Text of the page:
• Due to its rich and deep color, purple potato is a popular food coloring agent. As a natural extract, it could replace chemical colorants like sodium nitrite. You can add purple or red potatoes to sausages, muffins, bread, cakes, and other non-food products for pink to black shades (12).
  • Clinical trials prove the safety of purple potatoes in subjects with diabetes. The flavonoids reduce blood glucose and lipids levels. They also improve insulin sensitivity in individuals with type II diabetes (13).

These benefits of purple potatoes are attributed to their antioxidant-rich biochemical profile. Go through the next section for more details.

Biochemical Profile Of Purple Potatoes

Most colored varieties of potatoes have similar nutritional status as the white tuber. They have equivalent amounts of carbohydrates, fibers, proteins, minerals, and vitamins.

The major difference is the concentration of biochemicals – this varies from one color to another. Purple potatoes have exceptionally high amounts of anthocyanins, carotenoids, and phenolic acids.

Purple-skinned tubers contain twice the concentration of phenolic acids as white-skinned tubers. The concentration of these acids was three to four times in purple-fleshed cultivars than that of white-fleshed varieties (14).

The prime phenolic acids are chlorogenic acid, protocatechuic acid, vanillic acid, and p-coumaric acid (14).

The colored tubers have about 5.5 mg to 35 mg/100g of flavonoids (like anthocyanins). The predominant anthocyanins are petunidin, peonidin, cyanidin, pelargonidin, and malvidin (14), (15).

Other flavonoids include catechin, epicatechin, eriodictyol, kaempferol, and naringenin (14).

Scientific data indicates that purple potatoes are nutritionally superior to the regular white ones.

Why not try replacing them with the colored ones?

Scroll down for the delicious recipe with purple potatoes.

How To Cook With Purple Potatoes

Before you start cooking, understand that purple potatoes taste exactly like the white ones. The purple ones wouldn’t taste like eggplants, and the reds won’t taste like beetroots. Don’t let the colors fool you!

You can use these colored tubers in almost all the recipes of white potatoes. Here’s one such recipe.

Purple Potato Roast With Garlic

Purple Potato Roast With Garlic Pinit

iStock

What You Need
  • Purple potatoes: 1 kg (or 2½ lbs)
  • Garlic: 3 cloves, minced
  • Fresh cilantro: 2 tablespoons, chopped (optional)
  • Extra virgin olive oil: 4 tablespoons
  • Kosher salt: 3/4 teaspoon (or to taste)
  • Black pepper: 1/8 teaspoon, ground (or to taste)
  • Fresh thyme leaves: 2 teaspoons or ½ a teaspoon of dried thyme leaf
  • Microwave oven
  • Mixing bowl: large sized
Let’s Make It!
  1. Preheat the microwave oven to 400°F (or 200°C).
  2. Brush a large rimmed baking pan or roasting pan with olive oil.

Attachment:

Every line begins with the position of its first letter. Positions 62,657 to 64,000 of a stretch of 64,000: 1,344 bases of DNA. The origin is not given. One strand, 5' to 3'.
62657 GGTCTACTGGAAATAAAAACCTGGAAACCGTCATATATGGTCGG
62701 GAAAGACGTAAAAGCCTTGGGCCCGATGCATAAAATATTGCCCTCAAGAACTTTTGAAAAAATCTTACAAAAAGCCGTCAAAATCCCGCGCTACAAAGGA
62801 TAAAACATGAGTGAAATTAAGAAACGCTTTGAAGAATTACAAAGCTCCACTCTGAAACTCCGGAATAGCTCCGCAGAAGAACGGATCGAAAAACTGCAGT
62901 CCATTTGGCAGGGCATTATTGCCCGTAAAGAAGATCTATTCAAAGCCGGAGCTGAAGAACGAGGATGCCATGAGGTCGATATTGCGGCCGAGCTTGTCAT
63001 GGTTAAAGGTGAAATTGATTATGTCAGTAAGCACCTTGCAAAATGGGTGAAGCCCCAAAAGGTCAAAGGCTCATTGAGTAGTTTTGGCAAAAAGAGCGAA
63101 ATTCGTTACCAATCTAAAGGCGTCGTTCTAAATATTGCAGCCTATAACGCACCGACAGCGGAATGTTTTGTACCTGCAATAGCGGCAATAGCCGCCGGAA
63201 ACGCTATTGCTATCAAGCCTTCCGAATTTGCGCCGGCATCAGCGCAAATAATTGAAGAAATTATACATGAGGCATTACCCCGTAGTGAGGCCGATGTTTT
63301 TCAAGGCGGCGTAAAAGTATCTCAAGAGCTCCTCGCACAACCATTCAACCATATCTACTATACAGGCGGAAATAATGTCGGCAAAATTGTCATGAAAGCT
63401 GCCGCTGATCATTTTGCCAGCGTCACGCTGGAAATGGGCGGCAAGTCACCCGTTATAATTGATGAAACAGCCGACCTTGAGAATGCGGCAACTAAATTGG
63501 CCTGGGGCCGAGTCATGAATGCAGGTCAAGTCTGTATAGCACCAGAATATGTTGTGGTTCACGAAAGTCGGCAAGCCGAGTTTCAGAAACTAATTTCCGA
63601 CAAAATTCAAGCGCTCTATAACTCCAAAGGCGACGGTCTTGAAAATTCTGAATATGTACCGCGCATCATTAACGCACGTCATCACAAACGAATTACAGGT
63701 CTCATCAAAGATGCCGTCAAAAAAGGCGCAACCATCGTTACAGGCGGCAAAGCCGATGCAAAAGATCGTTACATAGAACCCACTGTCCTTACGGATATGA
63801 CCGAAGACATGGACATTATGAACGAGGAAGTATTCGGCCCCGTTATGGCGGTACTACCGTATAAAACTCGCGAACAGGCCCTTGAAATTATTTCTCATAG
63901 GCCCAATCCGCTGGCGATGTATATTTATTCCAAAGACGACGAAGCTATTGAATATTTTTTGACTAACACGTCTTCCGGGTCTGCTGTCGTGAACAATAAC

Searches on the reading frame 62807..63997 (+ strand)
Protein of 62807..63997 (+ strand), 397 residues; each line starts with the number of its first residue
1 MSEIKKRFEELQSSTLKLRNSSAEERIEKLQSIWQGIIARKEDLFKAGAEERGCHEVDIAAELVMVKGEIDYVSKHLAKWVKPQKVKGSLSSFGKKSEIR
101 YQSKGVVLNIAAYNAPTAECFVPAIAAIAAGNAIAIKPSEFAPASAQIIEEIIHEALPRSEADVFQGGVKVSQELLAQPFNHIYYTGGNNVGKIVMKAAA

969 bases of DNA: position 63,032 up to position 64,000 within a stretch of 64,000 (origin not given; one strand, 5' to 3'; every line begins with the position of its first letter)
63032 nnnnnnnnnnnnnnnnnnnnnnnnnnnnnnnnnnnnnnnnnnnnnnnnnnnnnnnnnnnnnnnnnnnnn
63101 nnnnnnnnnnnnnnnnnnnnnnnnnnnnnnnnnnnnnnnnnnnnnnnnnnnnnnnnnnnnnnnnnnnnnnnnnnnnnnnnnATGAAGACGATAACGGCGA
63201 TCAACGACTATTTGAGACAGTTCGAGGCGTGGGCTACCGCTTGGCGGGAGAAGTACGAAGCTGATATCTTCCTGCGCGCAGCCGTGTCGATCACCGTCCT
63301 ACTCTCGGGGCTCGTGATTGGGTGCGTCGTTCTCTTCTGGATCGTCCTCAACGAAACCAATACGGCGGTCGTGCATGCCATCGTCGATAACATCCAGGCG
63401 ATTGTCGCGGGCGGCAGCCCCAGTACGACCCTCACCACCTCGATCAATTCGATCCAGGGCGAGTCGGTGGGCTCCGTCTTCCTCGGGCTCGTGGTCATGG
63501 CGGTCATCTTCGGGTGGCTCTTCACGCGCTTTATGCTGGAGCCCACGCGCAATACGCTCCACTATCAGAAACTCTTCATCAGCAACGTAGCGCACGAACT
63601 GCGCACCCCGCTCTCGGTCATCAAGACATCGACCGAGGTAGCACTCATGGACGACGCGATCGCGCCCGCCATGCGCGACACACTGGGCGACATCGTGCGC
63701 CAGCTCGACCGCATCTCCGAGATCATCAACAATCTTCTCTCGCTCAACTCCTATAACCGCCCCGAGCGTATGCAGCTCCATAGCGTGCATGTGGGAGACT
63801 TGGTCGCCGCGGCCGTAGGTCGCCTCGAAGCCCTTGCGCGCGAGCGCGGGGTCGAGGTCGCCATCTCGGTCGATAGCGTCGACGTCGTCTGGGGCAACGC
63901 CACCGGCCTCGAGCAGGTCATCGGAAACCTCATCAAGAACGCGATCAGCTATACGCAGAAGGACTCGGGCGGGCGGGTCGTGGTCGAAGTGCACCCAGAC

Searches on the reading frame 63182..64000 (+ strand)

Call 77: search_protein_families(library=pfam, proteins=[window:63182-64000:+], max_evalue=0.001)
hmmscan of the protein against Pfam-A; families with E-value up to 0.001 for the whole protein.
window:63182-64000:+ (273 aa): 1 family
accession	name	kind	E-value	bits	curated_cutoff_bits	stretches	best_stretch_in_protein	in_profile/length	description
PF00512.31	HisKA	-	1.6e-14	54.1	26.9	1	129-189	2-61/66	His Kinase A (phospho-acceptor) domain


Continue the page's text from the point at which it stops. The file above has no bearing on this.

3. Wash and peel the purple potatoes well. Cut them into 1-inch pieces.
  4. Add the minced garlic, freshly chopped cilantro, olive oil, pepper, and thyme to a mixing bowl.
  5. Add potatoes and toss them well to coat the mixture.
  6. Arrange them in a single layer in the prepared roasting pan.
  7. Roast the potatoes for 20-25 minutes or until browned and tender. Flip them occasionally to cook equally. (You could also use an air-fryer for this step.)
  8. Stir-frying them is another quick option.
  9. When done, transfer to a serving dish.
  10. Serve hot alongside rice, pasta, steak, or just by itself. Enjoy these potatoes with dips of your choice.

Along with enough carbohydrates and fiber, you will also stock up on antioxidants and anti-inflammatory polyphenols by having purple potatoes.

But, purple or pink, they still are potatoes! Aren’t potatoes bad for your health?

Yes, only if taken in excess. Moreover, purple potatoes have a richer nutrition profile. Having them in moderation shouldn’t harm you.

However, there could be a few issues. Read on.

Do Purple Potatoes Have Any Side Effects?

No toxicity or side effects of purple potatoes have been proved to date. There is almost no trial shedding light on the interactions of these tubers with drugs.

One disadvantage of overeating these could be issues with blood clotting. High amounts of anthocyanins in purple potatoes may interact with anticoagulants/blood thinners.

Hence, we urge you to consult a healthcare provider or nutritionist about the safety of these potatoes. You may be advised to limit your intake depending on the medical history.

In Summary

Purple potatoes are one of nature’s wonders. The presence of abundant flavonoids and phenolic acids give them anti-obesity, digestive, and anticancer properties. Potato anthocyanins can also protect your heart, liver, brain, and gut from inflammatory diseases.

Start using them instead of the regular starchy potatoes. Start with our recipe. Share your feedback by leaving a comment in the box below. You can also send in your suggestions and innovative recipes too.

Until next time, enjoy guilt-free meals with purple potatoes!

15 sources

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Swathi Handoo

Swathi holds a Master’s degree in Biotechnology and has worked in places where actual science and research happen. Blending her love for writing with science, Swathi writes for Health and Wellness and simplifies complex topics for readers from all walks of life.And on the days she doesn’t write, she learns and performs Kathak, sings Carnatic music compositions, makes plans to travel, and obsesses over cleanliness.